As we celebrate National Nurse Practitioner Week, we honor the work of several NP-prepared faculty, staff and alumni of GW Nursing who are making a difference in the lives of GW students across the university.
Since 2020, seven nurse practitioners have been providing health and medical care to undergraduate and graduate students at the GW Health Center on the Foggy Bottom campus. They are:
Ph.D., M.S.N., M.A, N.E.C., B.S.N., FNP-BC, RN
D.N.P., M.S.N., B.S.N., PNCB, PALS, BLS
Ph.D., M.A., MN, RN, FNP-BC, CNE
M.S.N., RN, FNP
The nurse practitioners work mostly weekends and have been supporting the health center since the height of the pandemic. Since before the pandemic, GW Nursing students have done clinical rotations there for their community health clinical.
“We provide ambulatory care or outpatient care, which is health and medical care provided on an outpatient basis, and includes diagnosis, observation, consultation, treatment, and intervention of minor illnesses,” said Dr. Glenn. “We do not provide primary care, which does include the aforementioned services, but also would entail things like managing chronic conditions.”
NP’s philosophical orientation is inclusive of holistic care. They are mindful of the effects a diagnosis may have on a person's mental state; they are also considerate of the costs of treatments and will work with the student to create a plan of treatment they will follow and is affordable. “Because what good is it to prescribe a medication to treat an infection that is cost prohibitive to the student and they never get the medication and, thus, never treat the condition,” said Dr. Choma. “NP’s are typically excellent at providing patient education. When you couple the professions of NP and nursing faculty, it’s a win for both roles. As educators, we emphasize the importance of evidence-based practice (EBP) and as practitioners we apply EBP to our care of GW students.”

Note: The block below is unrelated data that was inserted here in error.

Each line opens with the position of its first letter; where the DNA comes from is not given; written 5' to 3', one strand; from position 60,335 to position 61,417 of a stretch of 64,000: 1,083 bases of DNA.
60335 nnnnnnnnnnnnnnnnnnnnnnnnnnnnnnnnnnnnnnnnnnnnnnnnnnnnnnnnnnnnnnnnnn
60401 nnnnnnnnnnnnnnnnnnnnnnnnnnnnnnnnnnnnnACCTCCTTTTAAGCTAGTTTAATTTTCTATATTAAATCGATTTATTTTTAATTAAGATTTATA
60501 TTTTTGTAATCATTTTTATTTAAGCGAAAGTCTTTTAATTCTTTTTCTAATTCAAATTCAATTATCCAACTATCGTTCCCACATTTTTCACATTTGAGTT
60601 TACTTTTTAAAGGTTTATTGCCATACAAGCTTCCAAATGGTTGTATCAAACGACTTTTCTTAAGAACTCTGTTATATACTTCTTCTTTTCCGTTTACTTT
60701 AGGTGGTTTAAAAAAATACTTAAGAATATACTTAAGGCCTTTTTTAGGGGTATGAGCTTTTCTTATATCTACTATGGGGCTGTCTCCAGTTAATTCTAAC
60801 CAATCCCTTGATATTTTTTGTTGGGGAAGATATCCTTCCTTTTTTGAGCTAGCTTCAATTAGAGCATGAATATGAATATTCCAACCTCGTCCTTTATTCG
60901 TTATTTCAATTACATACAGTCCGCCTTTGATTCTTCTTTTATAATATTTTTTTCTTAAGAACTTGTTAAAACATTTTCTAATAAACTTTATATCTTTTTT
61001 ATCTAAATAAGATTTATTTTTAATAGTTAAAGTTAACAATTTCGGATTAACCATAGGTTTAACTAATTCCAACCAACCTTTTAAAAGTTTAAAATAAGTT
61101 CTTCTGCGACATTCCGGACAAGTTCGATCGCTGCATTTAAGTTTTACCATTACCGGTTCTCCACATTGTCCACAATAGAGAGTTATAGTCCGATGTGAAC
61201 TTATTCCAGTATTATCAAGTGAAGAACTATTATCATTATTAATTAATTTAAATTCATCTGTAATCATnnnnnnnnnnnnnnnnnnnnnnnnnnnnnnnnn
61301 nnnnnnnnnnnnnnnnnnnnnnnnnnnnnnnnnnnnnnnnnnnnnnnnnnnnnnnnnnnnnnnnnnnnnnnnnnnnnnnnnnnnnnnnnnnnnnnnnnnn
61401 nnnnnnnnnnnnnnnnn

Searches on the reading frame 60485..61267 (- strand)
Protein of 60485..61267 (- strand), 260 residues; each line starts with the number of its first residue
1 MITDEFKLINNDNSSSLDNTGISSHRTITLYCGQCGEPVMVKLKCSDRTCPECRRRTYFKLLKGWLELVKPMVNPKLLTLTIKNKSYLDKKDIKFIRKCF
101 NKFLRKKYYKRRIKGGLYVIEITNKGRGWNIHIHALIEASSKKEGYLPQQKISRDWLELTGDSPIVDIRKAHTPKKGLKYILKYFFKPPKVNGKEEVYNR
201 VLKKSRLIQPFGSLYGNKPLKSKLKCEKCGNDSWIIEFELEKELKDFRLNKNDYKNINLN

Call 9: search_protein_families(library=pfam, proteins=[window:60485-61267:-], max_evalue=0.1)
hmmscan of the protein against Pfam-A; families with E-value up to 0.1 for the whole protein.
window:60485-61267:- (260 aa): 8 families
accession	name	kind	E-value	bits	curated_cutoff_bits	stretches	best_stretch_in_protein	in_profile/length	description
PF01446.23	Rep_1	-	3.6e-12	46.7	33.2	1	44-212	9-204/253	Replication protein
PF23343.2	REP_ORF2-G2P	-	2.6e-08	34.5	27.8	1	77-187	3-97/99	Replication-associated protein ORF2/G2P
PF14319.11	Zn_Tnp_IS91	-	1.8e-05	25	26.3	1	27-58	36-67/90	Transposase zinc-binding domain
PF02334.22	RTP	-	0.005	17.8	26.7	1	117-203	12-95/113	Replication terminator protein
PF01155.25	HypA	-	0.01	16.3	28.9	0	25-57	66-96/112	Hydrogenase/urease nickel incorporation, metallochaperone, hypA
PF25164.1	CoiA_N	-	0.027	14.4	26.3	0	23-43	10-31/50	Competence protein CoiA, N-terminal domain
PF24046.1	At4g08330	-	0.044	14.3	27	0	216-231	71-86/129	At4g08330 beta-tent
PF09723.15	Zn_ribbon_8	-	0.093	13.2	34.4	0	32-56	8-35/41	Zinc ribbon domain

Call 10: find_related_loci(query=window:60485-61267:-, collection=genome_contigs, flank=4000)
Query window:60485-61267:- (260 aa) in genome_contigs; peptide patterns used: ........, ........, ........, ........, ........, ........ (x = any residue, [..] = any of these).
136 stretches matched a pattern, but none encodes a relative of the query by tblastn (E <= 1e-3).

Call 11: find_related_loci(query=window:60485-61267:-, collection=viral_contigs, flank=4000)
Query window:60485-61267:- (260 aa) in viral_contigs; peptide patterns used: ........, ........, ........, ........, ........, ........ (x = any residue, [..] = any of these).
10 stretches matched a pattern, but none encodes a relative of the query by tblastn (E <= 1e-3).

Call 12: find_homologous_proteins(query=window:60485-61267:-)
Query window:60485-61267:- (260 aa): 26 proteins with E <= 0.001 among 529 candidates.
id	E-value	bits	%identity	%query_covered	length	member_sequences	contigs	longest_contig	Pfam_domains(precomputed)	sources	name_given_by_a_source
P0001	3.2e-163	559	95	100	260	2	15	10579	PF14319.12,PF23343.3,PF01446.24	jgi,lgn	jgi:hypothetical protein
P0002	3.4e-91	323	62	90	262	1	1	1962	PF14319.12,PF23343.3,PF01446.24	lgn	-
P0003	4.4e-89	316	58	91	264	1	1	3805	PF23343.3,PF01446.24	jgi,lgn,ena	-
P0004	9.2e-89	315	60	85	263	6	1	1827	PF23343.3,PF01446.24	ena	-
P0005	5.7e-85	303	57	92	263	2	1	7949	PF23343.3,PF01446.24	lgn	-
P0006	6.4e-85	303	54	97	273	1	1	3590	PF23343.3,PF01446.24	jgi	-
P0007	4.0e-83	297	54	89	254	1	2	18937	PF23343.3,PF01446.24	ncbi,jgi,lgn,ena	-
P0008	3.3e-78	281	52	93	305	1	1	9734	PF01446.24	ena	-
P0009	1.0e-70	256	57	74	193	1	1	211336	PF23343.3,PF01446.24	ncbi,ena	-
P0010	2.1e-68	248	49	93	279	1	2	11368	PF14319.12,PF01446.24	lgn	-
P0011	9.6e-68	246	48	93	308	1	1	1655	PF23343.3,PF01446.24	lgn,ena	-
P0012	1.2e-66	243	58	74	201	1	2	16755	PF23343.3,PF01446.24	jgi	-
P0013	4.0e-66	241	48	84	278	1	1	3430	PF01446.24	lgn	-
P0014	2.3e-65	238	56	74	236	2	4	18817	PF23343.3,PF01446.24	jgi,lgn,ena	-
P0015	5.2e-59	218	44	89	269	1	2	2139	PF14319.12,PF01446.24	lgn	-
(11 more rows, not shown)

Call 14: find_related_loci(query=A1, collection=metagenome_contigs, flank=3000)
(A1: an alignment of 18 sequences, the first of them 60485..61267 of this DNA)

Given the types of roles that NPs fill, it is critical that they have the ability to practice to the full extent of their education, training, and scope of practice. This means greater efficiency of care for the patients, higher quality care and enhanced access. NPs are excellent at educating patients and meeting them where they are in terms of understanding their diagnosis and the treatment strategies. NPs largely focus on health and wellness promotion, which is unlike the medical model which is heavily focused on illness and disease. By focusing on primary care prevention, NP’s have the opportunity to empower patients to improve their health through lifestyle choices and changes.
“It is great to be able to continue to serve in a clinical capacity and maintain connections to the patients, which is often one of the most fulfilling aspects of working in the healthcare industry,” said Ms. Johnson. “This work also allows us to maintain our clinical skills, which our students value because so often they view faculty as out of touch with what is going on in the various healthcare settings. A common perception is that faculty only teach.”
Working as practicing NP’s allows faculty to dispel these misconceptions and enhances their teaching bandwidth with hands-on experience. Providing patient care keeps them connected to what is happening at the bedside and is one of the incredible benefits of the nursing profession.